jin.jpgSince being catapulted into the spotlight by his 106 & Park Freestyle Friday appearances, battle rapper Jin has made it a point to represent for the Asian community. But from his first commercial single, the quirky “Learn Chinese,” to his diss tracks rebutting Miss Jones and Rosie O’Donnell for anti-Asian comments, all his efforts seem steeped in both nobility and gimmick. His latest offering, a mostly Cantonese-language rap album titled ABC (American Born Chinese), keeps the trend going.

Choosing to rhyme in a foreign language is a bold move, but the Miami native keys in on his core audience by touching on personal topics unique to the Chinese-American experience. Jin’s struggles to identify with two heritages are addressed on the melodic title track, while his memories of Hong Kong before it returned to communist rule are discussed on the booming “1997.” Although the subject matter is a refreshing change of pace, the sonic supplements are not always up to par. “It’s Hip-Hop,” Jin’s love letter to rap music, is powered by a dull 1980s-inspired track and rehashes his multiple BET wins.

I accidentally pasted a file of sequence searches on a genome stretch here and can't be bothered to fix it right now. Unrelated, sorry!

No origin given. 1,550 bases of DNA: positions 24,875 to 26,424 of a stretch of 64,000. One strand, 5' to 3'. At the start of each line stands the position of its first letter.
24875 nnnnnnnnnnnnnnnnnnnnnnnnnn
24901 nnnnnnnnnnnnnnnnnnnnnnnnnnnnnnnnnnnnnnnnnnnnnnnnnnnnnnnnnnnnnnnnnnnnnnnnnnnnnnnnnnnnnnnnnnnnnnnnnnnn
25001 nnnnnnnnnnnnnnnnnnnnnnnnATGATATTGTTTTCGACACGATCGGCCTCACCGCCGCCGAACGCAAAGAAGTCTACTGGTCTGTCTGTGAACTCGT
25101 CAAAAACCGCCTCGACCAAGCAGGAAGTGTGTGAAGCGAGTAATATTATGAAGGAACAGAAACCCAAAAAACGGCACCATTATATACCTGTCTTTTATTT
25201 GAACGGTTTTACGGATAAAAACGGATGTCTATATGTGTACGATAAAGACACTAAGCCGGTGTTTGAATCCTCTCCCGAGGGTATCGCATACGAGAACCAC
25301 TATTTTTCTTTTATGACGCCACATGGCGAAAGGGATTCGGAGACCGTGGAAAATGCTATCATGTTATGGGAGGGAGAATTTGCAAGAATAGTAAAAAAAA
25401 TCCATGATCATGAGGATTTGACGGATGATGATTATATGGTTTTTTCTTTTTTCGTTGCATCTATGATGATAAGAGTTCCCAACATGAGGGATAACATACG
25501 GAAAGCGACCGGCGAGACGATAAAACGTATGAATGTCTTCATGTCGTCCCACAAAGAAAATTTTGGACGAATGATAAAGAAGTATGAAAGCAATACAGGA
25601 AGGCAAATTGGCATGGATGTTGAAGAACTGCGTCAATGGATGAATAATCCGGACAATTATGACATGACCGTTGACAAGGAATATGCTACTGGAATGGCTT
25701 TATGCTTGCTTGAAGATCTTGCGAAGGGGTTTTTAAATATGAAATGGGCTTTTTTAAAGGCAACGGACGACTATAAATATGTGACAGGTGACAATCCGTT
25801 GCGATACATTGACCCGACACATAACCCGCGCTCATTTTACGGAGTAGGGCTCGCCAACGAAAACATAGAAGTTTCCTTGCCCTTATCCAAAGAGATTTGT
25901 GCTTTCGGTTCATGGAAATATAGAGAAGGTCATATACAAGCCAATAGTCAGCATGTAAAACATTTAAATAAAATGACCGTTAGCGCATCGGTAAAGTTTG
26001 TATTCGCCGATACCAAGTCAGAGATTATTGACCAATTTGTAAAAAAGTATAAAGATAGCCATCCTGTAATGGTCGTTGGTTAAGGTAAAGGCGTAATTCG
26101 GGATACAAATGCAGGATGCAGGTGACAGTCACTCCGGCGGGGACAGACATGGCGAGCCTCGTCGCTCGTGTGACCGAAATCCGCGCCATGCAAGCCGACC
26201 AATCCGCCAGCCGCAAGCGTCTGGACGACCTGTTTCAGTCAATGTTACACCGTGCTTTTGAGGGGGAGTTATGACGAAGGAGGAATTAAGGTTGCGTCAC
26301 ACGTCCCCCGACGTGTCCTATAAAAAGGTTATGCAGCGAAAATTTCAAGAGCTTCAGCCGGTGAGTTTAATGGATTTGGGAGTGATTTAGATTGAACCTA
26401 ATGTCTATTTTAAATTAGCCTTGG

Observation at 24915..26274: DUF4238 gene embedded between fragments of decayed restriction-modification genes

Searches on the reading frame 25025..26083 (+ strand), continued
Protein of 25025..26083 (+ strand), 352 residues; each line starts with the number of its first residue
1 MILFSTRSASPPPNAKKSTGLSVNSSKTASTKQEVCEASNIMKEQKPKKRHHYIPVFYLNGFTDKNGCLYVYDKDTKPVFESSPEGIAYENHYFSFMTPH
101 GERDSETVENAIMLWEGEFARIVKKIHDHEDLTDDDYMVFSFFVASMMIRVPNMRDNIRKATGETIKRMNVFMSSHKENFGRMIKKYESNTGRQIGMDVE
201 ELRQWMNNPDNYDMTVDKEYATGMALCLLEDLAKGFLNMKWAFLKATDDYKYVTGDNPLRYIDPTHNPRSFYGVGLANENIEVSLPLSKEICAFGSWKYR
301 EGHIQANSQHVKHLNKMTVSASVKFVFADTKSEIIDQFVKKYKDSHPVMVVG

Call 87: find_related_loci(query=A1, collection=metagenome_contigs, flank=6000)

For the wayward, non-Chinese-speaking listener, the beats play a large part of the ABC experience. Unfortunately, a majority of the production, which is scored by L.A. collective the Far*east Movement, is full of hollow handclap drums and soulless keyboard loops. Despite the language barrier, the annoyingly repetitive hook is clear on “Instant Noodle,” which translates to, “Let me make a noodle, let me make a noodle, let me make a noodle for you to eat.”

Thankfully, the somber “Wun Lern Chon,” with its emotional strings and everything’s-gonna-be-alright message, and the aforementioned “1997” make up for the musical missteps. While ABC displays Jin’s potential for greatness and deserves praise for its originality, most of the material gets lost in translation. —KEVIN YUEN